In the latter case, it is obvious that the soul will be lost if it dies in a state of mortal sin, for it is morally culpable of grave personal sin. But in the former case, it is possible that one who is unbaptised, reaches the “age of reason”, then, before doing anything gravely contrary to the moral law, commits some slight fault. In this case, the soul lacks sanctifying grace (though not due to mortal sin), but is also guilty of personal sin.

Purgatory, then, seems impossible. Purgatory is for the saved (i.e. those who die possessing sanctifying grace).
Limbo seems impossible. Limbo is for those who have committed no personal sin.

Bl. Anne Catherine Emmerich: “I had the happy assurance that no soul was lost whom ignorance alone hindered from knowing Jesus, who had a vague desire to know Him, and who had not lived in a state of grievous sin.”

The thing, though, is that you presume 'the absence of sanctifying grace," and I’m not sure that’s a reasonable assumption. After all, God is not bound by the laws He gives us; if He wishes, in His justice, He can supply His mercy gratuitously, solely by His will. (In that case, sanctifying grace might be obtained in a way that’s outside the normative way that we know (that is, through baptism).)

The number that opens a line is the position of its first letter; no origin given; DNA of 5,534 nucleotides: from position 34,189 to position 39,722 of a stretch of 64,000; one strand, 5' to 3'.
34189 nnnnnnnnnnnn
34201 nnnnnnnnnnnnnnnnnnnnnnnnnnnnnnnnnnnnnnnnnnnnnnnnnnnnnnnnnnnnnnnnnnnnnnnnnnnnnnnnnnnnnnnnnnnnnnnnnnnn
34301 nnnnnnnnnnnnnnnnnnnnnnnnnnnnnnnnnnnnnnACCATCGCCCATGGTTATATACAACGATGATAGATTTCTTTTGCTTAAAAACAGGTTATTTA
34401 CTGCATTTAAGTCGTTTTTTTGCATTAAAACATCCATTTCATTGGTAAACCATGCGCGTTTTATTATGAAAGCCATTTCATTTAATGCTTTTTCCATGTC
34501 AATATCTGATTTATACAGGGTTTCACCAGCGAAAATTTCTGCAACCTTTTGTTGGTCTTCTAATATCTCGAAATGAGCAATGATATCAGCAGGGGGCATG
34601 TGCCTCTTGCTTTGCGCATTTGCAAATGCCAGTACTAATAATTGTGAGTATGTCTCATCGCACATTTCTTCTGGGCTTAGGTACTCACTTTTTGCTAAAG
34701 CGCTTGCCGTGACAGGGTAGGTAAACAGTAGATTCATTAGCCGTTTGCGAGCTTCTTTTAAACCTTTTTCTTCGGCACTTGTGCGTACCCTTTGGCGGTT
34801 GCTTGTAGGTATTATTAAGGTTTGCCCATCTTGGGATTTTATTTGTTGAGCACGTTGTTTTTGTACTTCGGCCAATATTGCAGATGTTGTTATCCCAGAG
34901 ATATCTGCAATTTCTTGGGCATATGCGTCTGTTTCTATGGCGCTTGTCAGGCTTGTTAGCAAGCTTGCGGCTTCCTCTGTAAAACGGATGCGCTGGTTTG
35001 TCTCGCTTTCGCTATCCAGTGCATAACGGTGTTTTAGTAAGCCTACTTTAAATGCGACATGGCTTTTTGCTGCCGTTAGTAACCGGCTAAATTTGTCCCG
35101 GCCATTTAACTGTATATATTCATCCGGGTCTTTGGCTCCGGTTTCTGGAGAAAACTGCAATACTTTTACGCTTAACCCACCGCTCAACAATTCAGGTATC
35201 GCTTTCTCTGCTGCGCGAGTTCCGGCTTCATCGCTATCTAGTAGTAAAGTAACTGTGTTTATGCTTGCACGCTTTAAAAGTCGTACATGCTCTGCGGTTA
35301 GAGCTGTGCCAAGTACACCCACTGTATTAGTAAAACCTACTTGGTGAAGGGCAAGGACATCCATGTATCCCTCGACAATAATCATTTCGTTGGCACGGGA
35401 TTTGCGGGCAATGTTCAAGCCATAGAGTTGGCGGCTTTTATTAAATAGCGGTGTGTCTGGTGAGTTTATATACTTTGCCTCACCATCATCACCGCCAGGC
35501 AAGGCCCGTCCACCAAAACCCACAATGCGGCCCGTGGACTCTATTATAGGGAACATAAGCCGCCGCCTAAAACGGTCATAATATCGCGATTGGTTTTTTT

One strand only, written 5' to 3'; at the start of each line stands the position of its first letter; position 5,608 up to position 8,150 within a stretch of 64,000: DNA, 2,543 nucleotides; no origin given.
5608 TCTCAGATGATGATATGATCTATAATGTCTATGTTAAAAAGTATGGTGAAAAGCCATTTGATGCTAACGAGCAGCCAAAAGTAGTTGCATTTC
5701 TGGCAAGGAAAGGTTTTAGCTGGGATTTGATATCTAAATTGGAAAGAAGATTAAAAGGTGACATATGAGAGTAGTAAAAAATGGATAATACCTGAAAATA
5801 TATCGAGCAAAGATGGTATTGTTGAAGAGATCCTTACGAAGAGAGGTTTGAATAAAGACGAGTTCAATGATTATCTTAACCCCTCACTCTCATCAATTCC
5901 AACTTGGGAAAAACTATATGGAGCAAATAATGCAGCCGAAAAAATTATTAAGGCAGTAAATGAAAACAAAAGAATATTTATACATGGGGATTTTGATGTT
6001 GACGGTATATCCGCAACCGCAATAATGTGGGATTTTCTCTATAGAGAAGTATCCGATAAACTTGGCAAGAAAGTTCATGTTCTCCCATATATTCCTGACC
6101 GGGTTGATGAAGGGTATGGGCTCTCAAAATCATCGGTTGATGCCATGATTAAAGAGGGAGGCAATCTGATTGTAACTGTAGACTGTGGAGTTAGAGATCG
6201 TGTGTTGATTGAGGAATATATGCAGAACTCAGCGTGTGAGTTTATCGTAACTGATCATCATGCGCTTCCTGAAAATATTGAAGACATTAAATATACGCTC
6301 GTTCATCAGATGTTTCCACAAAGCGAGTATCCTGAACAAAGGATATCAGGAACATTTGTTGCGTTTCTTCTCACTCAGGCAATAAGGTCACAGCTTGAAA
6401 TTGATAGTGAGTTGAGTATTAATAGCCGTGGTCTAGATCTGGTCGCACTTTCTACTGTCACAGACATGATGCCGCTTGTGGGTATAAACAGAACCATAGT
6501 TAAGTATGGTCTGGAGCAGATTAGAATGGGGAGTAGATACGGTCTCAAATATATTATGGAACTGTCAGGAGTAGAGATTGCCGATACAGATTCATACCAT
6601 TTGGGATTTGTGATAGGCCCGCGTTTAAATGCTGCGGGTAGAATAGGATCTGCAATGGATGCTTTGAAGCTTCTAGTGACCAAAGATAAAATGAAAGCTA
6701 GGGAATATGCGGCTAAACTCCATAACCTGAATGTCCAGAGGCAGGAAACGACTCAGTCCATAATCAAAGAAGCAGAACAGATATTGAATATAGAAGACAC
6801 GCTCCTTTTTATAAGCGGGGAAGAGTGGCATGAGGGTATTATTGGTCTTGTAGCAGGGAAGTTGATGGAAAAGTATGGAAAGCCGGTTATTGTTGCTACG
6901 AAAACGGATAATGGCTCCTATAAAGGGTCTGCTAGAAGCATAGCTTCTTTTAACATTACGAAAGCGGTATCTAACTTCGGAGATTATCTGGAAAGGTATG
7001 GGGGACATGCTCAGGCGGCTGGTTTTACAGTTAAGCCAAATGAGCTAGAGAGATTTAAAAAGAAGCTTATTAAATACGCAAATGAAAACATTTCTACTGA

In the latter case, it is obvious that the soul will be lost if it dies in a state of mortal sin, for it is morally culpable of grave personal sin.

But that wasn’t the initial scenario that you proposed! Your original post asked only about those who die unbaptized in the state of venial sin! (Can we disregard this scenario, then?)

But in the former case, it is possible that one who is unbaptised, reaches the “age of reason”, then, before doing anything gravely contrary to the moral law, commits some slight fault. In this case, the soul lacks sanctifying grace (though not due to mortal sin), but is also guilty of personal sin.

Purgatory, then, seems impossible. Purgatory is for the saved (i.e. those who die possessing sanctifying grace).

Purgatory is also for those who, having received sanctifying grace, have either no unforgiven sin or only venial unforgiven sin on their souls. So, in this case, if God had provided sanctifying grace through His mercy, then purgatory would not be impossible.

Limbo seems impossible. Limbo is for those who have committed no personal sin.

Limbo seems impossible… since it’s not a doctrine of the Church. :wink: